Bin Laden could, without careful thinking in Washington, emerge as the real winner of the U.S. midterm elections.
With the U.S. midterm election behind us and the specter of a reinvigorated War Party preparing for a presidential election against a weak, confused, and nearly leaderless Democratic Party that has no structured liberal faction, it is now time for everyone worldwide to focus their thinking on the threat of the world’s first nuclear war, for “nuclear” is exactly the form that outright U.S./Israeli aggression against Iran is likely to take if any direct military effort is launched to destroy Iran’s massive, decentralized, and well-buried nuclear industrial establishment. With the most extreme elements in U.S. politics now once again drunk on hubris, the likelihood of Washington offering Tehran a fair deal is declining. With blatantly discriminatory U.S./Israeli pressure against Iran uniting all Iranians, and thus pushing all Iranians into the loving embrace of the most militant, autocratic, and zenophobic elements in Iran, the likelihood of Iran compromising is also declining. Should Obama fail to pull a diplomatic rabbit out of the hat in the next 24 months, the likelihood of a Republican White House taking a cautious, thoughtful approach to the Iran issue is also declining. The economic swamp in which the U.S. will almost surely still be stuck in two years, will only make the already angry electorate even less willing to think and more eager for emotionally satisfying bravado. In all probability, in two years, the White House will be addressing Iran in one clear and unrestrained language: the language of force. Our so-called friends in power in Israel will surely do little to dissuade us from such a path. [See “The Role of Israel” in Michel Chossudovsky’s “Toward a World War III Scenario.”] Even if the above overstates the eagerness of U.S. and Israeli rightwingers to confront Iran militarily, there remains a huge danger of a war erupting by mistake. Falling into violence is all too easy when both sides insist on marching along the political cliff face.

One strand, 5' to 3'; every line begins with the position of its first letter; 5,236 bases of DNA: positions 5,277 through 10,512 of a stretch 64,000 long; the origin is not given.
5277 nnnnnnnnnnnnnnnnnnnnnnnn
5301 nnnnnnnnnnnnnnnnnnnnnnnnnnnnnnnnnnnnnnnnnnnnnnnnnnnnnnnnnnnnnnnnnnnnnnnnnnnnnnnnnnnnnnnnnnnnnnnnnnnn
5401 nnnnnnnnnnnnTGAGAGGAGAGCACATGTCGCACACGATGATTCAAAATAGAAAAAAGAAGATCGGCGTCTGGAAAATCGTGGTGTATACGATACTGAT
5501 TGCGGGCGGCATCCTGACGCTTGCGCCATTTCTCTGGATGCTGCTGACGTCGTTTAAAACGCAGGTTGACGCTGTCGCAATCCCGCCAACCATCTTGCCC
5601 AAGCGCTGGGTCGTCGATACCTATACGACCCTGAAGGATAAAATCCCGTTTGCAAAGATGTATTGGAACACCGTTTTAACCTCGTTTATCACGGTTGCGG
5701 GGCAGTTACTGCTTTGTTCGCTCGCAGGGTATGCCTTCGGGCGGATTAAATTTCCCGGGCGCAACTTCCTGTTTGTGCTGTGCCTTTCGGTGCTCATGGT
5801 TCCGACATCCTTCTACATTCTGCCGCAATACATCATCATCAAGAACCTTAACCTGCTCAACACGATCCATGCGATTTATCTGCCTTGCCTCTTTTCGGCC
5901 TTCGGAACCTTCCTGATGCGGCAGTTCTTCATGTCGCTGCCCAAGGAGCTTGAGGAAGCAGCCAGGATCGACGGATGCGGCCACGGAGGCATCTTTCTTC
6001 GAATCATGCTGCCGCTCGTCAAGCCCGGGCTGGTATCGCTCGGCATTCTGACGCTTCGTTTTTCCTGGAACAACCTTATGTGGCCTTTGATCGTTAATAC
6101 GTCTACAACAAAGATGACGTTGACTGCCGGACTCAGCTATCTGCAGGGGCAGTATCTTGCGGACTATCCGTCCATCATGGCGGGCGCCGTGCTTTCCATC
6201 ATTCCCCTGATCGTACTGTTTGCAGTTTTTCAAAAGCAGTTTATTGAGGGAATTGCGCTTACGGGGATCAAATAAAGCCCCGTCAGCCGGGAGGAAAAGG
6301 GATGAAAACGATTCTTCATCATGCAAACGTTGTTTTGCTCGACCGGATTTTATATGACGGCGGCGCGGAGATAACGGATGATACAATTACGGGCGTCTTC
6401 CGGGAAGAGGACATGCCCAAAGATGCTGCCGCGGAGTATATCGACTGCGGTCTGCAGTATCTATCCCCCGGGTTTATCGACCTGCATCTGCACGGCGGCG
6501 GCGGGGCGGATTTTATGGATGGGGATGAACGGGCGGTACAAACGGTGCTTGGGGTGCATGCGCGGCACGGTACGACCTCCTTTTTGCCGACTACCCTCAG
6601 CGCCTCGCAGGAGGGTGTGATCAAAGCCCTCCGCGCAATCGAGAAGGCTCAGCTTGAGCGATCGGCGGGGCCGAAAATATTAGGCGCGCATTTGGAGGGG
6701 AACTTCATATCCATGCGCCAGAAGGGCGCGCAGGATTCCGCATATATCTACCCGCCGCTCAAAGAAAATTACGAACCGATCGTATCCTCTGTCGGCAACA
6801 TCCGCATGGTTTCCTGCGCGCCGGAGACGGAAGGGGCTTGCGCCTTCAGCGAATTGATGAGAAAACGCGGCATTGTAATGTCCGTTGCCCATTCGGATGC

A timid president desperately trying to govern with the consent and cooperation of the conservatives he defeated even at the height of his influence two years ago is now knocked back on his heels. Ahmadinejad has just won a huge victory, in that the U.S. is now weaker and less able to conduct effective, consistent policy. But this is a very short-term victory, very possibly to be followed in two short years by catastrophe not only for Iran but for the whole world. Unfortunately, it seems unlikely that he will take this brief opportunity to protect his country by making a unilateral effort to lower tensions. Nuclear war is not “targeted;” Strontium 90 back in our milk will be the least of our worries if Washington either launches nuclear war against Iran or facilitates Israeli aggression. The real winner is bin Laden—as the probability of the Victory for al Qua’ida Scenario continues to increase. Bin Laden has just moved one huge step closer to the global Western-Islamic clash that he has so skillfully been provoking for the last two decades. In this situation, can Obama pull himself erect and find the inner strength to lead the U.S. toward some accommodation with Iran? Time is short, and Obama is far weaker than he was 18 months ago when he addressed the Muslim world from Cairo.